Some of Spain's most vulnerable families have begun to receive a minimum monthly payment of up to €700.
From Friday, some 255,000 people will benefit from the Minimum Living Income scheme that was announced by Prime Minister Pedro Sanchez's ruling Socialist Party last month.
Half of this first tranche of beneficiaries will be children, the government says.
The monthly benefit is a lifeline for Monica Yandun, who cannot work because her daughter is partially disabled.
Until now she received only €1,000 a year in child support allowance — but with a monthly rent of €600, she said it was difficult to put food on the table.
"I have to go to the doctor all the time, I have to pay additional expenses," she told Euronews. "So more income is necessary because I can't afford it."
Once fully rolled out, the measures will benefit up to 850,000 households and 2.3 million people.
It is the result of the prime minister's coalition deal with Pablo Iglesias, who leads the left-wing Podemos party and has long argued a minimum income should be implemented across the European Union.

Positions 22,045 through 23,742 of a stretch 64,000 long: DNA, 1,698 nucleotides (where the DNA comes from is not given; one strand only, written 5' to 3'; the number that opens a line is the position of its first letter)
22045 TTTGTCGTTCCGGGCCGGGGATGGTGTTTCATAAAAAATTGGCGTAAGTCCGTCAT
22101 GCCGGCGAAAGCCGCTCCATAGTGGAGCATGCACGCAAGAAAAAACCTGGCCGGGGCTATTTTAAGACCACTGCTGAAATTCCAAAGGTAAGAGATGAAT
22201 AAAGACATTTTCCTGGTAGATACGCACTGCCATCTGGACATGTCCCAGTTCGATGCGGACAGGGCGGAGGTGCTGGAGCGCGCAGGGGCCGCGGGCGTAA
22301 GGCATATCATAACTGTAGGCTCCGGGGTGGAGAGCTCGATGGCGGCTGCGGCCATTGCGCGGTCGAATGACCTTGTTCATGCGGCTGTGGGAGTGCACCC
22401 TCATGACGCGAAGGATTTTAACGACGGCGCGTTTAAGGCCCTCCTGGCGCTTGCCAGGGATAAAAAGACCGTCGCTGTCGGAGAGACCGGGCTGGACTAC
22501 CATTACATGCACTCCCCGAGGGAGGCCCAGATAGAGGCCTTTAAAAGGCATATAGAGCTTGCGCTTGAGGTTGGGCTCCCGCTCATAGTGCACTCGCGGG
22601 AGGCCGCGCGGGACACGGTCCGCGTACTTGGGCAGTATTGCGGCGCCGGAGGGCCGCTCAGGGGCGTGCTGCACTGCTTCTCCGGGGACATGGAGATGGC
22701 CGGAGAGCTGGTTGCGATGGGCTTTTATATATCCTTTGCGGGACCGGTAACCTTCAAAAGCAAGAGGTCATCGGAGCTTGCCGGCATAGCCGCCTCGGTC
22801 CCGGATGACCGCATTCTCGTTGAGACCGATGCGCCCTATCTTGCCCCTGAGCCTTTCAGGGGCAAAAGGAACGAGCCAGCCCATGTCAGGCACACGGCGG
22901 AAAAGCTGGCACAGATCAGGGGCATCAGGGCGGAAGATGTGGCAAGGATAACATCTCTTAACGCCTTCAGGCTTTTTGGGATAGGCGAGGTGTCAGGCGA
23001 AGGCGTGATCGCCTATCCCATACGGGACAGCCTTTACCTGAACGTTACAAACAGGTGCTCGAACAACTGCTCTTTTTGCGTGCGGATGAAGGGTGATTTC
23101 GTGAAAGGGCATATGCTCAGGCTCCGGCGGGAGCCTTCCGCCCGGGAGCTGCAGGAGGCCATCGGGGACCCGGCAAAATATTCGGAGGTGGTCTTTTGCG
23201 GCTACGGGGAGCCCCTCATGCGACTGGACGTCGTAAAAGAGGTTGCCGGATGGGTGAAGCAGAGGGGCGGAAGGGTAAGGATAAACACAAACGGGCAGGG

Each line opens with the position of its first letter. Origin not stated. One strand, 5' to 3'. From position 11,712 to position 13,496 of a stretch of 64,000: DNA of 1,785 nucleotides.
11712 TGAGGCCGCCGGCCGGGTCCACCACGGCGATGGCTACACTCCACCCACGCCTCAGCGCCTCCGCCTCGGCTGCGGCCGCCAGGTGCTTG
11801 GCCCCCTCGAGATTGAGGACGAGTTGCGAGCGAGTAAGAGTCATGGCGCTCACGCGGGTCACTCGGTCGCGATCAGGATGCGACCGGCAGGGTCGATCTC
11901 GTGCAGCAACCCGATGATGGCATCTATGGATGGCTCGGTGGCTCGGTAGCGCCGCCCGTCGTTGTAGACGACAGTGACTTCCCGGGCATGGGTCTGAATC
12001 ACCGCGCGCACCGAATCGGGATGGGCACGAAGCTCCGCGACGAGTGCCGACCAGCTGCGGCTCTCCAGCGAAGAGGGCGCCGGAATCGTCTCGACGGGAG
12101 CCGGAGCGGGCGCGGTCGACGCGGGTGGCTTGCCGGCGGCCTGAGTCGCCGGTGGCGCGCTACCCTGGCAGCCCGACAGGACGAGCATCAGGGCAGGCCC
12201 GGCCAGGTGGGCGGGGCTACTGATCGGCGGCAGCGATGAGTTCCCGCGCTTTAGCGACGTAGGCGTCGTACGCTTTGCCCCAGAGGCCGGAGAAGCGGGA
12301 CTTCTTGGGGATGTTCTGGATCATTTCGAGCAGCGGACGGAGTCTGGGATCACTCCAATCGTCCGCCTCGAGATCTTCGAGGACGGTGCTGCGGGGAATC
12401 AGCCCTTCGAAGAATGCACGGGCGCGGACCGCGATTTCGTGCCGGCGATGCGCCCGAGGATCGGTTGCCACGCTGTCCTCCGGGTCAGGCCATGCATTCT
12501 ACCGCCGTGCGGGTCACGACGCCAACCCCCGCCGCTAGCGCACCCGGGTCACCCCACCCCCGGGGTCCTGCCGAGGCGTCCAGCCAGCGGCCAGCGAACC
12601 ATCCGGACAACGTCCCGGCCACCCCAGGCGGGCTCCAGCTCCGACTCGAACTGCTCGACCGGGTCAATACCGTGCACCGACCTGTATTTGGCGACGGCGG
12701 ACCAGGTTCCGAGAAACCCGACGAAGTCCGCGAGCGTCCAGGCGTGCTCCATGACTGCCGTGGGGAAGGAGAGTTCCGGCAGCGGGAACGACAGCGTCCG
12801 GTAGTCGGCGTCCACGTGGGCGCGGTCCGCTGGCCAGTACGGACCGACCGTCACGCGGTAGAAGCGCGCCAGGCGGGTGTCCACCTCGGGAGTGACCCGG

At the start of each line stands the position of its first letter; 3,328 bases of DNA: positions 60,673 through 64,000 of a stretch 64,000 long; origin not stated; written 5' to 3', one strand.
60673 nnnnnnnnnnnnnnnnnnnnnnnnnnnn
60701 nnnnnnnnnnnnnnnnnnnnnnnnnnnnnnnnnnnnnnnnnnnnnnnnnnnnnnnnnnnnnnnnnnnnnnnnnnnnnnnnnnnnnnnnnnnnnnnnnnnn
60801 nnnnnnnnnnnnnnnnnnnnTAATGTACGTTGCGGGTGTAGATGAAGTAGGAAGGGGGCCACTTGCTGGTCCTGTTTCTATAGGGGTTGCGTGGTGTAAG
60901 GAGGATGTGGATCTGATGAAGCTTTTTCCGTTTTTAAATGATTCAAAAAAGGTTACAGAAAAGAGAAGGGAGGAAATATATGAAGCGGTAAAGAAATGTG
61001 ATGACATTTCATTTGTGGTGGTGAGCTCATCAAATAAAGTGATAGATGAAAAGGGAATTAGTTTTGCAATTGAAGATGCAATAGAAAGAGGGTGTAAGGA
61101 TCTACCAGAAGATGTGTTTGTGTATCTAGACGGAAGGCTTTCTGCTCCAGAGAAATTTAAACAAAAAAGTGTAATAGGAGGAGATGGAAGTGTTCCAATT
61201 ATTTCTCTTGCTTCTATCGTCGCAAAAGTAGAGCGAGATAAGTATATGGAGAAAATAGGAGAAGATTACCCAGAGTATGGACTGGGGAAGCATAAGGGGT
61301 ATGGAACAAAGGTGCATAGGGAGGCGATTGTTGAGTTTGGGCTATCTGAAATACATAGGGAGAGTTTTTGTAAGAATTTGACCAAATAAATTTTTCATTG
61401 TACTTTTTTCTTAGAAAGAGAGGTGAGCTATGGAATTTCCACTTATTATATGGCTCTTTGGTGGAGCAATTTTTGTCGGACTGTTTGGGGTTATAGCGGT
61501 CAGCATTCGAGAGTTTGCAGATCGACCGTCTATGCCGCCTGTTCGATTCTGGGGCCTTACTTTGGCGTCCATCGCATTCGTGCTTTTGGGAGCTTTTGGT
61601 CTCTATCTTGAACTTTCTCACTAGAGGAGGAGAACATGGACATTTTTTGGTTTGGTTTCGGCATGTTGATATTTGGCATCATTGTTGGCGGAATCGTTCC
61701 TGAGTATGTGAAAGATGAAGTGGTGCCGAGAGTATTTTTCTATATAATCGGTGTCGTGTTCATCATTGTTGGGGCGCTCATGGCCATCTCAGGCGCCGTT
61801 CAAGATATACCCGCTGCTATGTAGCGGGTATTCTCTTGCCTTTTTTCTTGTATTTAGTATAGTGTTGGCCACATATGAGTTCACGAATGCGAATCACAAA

The Spanish scheme will cost €3 billion annually and Sanchez plans to fund it partly through a proposed tax on digital companies and stock market transactions.
Many vulnerable residents shop at food banks like the Catholic Church's charity Cáritas, where volunteers say there has been a flood of requests about the new living income scheme.
"People who come to ask about it may not have worked for years," said Rocío Jiménez Daza, a Cáritas volunteer in Madrid, who said those visiting her were "people who don't have an email, who don't have a computer at home, or who don't have data."
"In fact, we often do that for them here," she added.
Claudia and Santos have exhausted the savings they built up since coming back from Venezuela.
They have since been living in the house of a relative, but their age has become an obstacle to finding work.
Being two adults and a young daughter, they could receive a minimum living income of about €700 per month.
Santos is Spanish, Claudia will soon have been a legal resident for a year and the couple have a young daughter, meaning they will be eligible to receive the €700 monthly payment.
"Those €700 would be for food," Claudia said.
"With the change of seasons here, we would have to buy clothes suitable for that and supplies for the new school year of our daughter."